Source: Guelph Public Library
Military Medal with Bar.
Summary of Service for Sergeant Vincent Bowen (Military Medal and Bar). Reg. No. 53998
|September 2, 1892||Born||Attestation papers indicate “Strouport”, Worcester, England.|
|1909||Emigrates to Canada||Emigrates to Canada with his family. At some point he claims on his attestation papers to have served 4 years with the 30th Rifles and a further 2 years with the Worcester Territorials.|
|October 26, 1914||Enlists||Enlists at Guelph, Ontario. He lists his trade as a carpet weaver and is single. He notes is prior military service in England and lists his next-of-kin as William Bowen. He assigned to “B” Company.
His reference to his service to the “30th Rifles” is actually the 30th Wellington Regiment.
|December 11, 1914||Anti-Typhoid Inoculation|
|December 16, 1914||Vaccinations|
|December 23, 1914||Anti-Typhoid Inoculation|
|May 1915||Assigns Pay||Assigns pay to his wife, Hilda Bowen, 38 Duke Street, Guelph of $20.00 per month. There is a|
|July 6, 1916||Signs Will||Private Bowen bequeaths his entire estate to his wife, Hilda Bowen of 38 Duke Street, Guelph, Ontario. The will is witnessed by an Arthur Riley[i] and Captain G.H. Emery.[ii]|
|April 18, 1915||Leaves Canada||Sails from Halifax, Nova Scotia aboard the R.M.S. Grampian.|
|April 29, 1915||Arrives England||Arrives with the 18th Battalion at Avonmouth and is based at Shornecliffe for training.|
|May 6, 1915||Forfeits 1 Day Pay||Absent without leave.|
|September 14, 1915||Leaves for the Front||Battalion leaves for the Continent and arrives in Belgium.|
|June 11, 1916||Granted Leave||Granted 8 days leave.|
|August 8 – 12, 1916||No. 6 Canadian Field Ambulance||Pyrexia of Unknown Origin|
|August 12 – October 5, 1916||No. 2 Divisional Rest Station||Pyrexia of Unknown Origin|
|October 5 – 8, 1916||No. 4 Canadian Field Ambulance||S.W.R. Forefinger|
|April 27, 1917||No. 13 General Hospital, Boulogne, France||Develops trench too and assigned to hospital for treatment.|
|April 28, 1917||Transports to England||Transported to England aboard the H.S. St. Andrew.|
|April 29 to June 19, 1917||Evington Military Hospital||Inflammation of the Connective Tissue, Foot|
|June 19 – August 29, 1917||Ramsgate||Inflammation of the Connective Tissue, Foot|
|August 29 – September 14, 1917||M.G. No. 4, Epsom.||Inflammation of the Connective Tissue, Foot. The condition heals after spending 139 days in hospital.|
|September 14, 1917||Discharged to Canadian Convalescent Hospital, West Cote Park||Posted from Western Ontario Regimental Depot and Stuck of Strength to the 4th Reserve Battalion at Bramshott.|
|November 25, 1917||2nd Canadian Infantry Base Depot, Etaples France||Arrives from 4th Canadian Reserve Battalion to 2nd C.I.B.D.|
|December 2, 1917||Arrives 18th Battalion||In the field. Acheville, France.|
|January 3, 1918||4th Canadian Field Ambulance to 5th Canadian Field Ambulance||Ulcer, left foot.|
|January 9, 1918||Transferred to 12th Canadian Field Ambulance.|
|January 23, 1918||No. Canadian Casualty Clearing Station and then transferred to No. 1 Canadian General Hospital.||I.C.T. foot, slight.|
|February 22, 1918||No. 6 Convalescent Depot|
|February 23, 1918||No. 13 Convalescent Depot|
|March 6, 1918||2nd Canadian Infantry Base Depot, Etaples France||Discharged from No. 13 Convalescent Depot|
|April 1, 1918||Canadian Corps Reinforcement Camp||Despatched to C.C.R.C. on way to rejoining Battalion.|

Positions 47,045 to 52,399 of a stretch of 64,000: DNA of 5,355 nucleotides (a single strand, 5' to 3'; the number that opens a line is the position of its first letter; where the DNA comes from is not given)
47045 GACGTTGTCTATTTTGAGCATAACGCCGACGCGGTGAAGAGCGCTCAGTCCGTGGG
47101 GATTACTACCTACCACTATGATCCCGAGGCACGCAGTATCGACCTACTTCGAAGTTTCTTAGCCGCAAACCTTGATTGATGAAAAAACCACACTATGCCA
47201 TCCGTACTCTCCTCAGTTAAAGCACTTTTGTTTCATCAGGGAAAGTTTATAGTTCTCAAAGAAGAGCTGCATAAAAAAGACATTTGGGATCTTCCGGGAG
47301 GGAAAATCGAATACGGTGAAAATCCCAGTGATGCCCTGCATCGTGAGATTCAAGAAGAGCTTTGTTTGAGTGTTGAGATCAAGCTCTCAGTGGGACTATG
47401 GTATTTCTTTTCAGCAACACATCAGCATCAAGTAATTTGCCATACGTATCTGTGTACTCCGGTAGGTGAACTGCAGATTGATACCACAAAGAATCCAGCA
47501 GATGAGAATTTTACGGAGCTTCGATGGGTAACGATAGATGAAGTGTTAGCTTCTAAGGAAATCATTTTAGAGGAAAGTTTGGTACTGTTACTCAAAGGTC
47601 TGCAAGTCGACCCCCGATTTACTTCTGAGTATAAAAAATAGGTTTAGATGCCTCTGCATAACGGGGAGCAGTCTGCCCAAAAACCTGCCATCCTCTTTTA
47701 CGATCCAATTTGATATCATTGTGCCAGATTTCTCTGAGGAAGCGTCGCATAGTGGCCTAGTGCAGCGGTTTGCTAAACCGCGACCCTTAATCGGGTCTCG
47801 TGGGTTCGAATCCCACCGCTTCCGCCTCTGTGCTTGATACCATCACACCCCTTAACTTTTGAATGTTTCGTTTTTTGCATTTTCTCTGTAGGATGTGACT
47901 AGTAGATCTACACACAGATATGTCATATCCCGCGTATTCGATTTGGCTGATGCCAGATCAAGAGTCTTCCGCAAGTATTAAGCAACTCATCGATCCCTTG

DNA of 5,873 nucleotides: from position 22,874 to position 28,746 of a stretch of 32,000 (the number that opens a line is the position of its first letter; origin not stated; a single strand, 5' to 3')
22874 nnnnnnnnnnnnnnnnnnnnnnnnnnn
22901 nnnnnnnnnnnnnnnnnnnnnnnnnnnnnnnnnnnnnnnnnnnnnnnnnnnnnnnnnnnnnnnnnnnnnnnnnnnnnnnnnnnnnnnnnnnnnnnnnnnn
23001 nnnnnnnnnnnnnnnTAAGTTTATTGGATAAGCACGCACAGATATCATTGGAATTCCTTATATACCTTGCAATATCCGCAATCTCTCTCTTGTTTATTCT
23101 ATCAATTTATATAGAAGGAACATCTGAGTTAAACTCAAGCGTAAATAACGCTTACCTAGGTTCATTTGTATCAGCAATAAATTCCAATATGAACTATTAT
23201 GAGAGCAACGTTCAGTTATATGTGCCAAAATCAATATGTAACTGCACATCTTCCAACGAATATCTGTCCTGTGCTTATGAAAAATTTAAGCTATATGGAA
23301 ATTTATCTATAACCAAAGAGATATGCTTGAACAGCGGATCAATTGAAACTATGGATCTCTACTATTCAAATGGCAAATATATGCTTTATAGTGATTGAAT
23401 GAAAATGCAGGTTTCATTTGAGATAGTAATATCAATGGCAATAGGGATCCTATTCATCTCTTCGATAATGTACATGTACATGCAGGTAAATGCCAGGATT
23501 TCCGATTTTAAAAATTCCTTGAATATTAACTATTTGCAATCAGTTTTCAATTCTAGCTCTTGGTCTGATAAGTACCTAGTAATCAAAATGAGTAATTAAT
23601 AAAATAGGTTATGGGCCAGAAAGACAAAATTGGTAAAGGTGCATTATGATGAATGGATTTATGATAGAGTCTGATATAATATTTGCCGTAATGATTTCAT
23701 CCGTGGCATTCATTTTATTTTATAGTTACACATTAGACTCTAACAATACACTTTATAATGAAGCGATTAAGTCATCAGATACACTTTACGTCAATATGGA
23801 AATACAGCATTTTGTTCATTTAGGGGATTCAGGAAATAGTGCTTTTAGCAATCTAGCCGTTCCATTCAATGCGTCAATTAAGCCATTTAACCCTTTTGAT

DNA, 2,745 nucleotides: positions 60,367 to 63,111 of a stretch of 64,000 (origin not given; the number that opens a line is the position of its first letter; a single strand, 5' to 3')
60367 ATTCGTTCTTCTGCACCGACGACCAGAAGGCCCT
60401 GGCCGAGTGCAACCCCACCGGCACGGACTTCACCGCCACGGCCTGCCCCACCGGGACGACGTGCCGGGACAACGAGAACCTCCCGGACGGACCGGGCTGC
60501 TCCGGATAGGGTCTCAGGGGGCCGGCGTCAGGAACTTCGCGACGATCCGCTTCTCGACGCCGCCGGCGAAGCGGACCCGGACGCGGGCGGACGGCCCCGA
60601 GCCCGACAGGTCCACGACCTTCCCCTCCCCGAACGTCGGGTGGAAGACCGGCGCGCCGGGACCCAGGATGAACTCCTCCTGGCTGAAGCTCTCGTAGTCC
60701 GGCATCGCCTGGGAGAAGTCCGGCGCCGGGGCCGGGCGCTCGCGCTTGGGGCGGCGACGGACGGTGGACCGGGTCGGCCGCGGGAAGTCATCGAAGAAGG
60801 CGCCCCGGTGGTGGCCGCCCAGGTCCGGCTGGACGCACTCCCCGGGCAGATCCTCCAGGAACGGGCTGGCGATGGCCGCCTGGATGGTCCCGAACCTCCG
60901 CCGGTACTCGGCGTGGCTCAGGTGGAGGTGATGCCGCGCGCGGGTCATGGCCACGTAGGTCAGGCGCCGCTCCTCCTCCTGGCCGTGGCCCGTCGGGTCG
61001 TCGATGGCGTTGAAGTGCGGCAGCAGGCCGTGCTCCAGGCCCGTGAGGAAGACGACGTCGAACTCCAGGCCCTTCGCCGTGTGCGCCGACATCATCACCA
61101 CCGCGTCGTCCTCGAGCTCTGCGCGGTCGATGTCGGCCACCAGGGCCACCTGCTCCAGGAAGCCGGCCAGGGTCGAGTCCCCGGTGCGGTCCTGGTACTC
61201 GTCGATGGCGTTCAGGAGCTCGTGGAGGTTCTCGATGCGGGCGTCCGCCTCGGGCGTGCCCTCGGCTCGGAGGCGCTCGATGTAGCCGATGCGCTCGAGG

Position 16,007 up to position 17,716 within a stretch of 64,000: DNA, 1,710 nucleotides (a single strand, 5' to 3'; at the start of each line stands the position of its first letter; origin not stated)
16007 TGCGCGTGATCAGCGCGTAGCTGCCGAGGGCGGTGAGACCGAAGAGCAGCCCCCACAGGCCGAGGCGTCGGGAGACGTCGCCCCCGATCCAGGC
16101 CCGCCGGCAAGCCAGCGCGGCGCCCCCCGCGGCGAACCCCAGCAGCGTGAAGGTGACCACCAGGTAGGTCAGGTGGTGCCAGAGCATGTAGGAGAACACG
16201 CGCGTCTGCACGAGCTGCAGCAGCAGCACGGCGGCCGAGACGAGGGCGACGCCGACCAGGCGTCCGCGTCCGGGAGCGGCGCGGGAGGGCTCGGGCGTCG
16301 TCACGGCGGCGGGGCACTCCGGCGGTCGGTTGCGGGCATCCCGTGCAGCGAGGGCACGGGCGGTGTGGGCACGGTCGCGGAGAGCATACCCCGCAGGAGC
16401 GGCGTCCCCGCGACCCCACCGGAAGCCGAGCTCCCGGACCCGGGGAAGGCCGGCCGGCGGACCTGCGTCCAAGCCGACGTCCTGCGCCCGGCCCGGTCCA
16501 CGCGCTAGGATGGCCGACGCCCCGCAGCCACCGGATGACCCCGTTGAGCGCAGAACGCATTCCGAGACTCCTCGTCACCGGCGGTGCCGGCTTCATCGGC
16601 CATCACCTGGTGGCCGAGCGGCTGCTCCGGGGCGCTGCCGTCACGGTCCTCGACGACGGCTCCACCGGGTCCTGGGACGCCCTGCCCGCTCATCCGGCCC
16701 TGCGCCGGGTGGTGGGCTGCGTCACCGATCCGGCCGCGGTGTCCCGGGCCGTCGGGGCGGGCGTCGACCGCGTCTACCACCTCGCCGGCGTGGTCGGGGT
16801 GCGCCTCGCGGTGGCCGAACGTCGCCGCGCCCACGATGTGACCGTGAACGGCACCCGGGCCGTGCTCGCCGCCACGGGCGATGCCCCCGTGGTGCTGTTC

|April 4, 1918||Rejoined Unit||In the field. Rejoins Battalion in Neuville-St.-Vaast Sector. Battalion heavily engaged in patrol work and shelled by Germans.|
|August 8 and 9, 1918||Promoted||In an unusual case Bowen was promoted to Sergeant the day before he was “promoted” to Corporal. The service records show a promotion on August 8 where he was appointed Acting Sergeant with pay as Sgt. W.P. Munnings, reg. no. 767069 was wounded.
Then, on the next day, Bowen is promoted to Corporal as Corporal R. Redhead, reg. no. 53385 is invalided to England.
One explanation is that the Battalion needed an acting Sergeant but in order to promote Bowen they had to promote him to a Corporal so he could then be promoted to an acting sergeant. The dates in the service records reflect two dates when they should reflect that this occurred on one day. The letter dated August 24, 1918 conforming these promotions contained the notification of these promotion in Part II Order, No. 86, 13/9/18.
|August 26, 1918||Killed in Action||Circumstances of Death records: “Killed in Action” During operations in front of ARRAS, this soldier was hit in the stomach and instantly killed, by an enemy rifle bullet.
The beginning of the Last 100 Days offensive. This day was a very bad day for the Battalion as it records that 30 other ranks where killed in action along with a further 120 o.r.s wounded.
|March 13, 1919||Awarded the Military Medal[iii]||The London Gazette. Publication date: 21 January 1919. Supplement: 31142. Page 1238.|
|March 29, 1919||Awarded Bar to Military Medal||Per. London Gazette no. 31257|
|July 27, 1920||War Service Gratuity Issued||Received cheque no. G1895813 in the Amount of $100.00 issued to Mrs. Hilda Bowen, widow, residing at 10 Ontario Street, Guelph, Ontario.|
[i] Most likely Private Arthur Riley, reg. no. 53962. Usually on this form the soldier includes his regimental number and unit but for some reason Private Riley gives an address in Manchester, from which he was born.
[ii] Note that the will in the service file is a facsimile of the original will, which is not in the file.
[iii] A note on citations. Some early Military Medals came with citations but as the war progressed and the awarding of Military Medals increased this award did not include a citation. The medals that would require citations are the “Victoria Cross (V.C.), the Distinguished Service Order (D.S.O.), the Military Cross (M.C.) and the Distinguished Conduct Medal (D.C.M.).”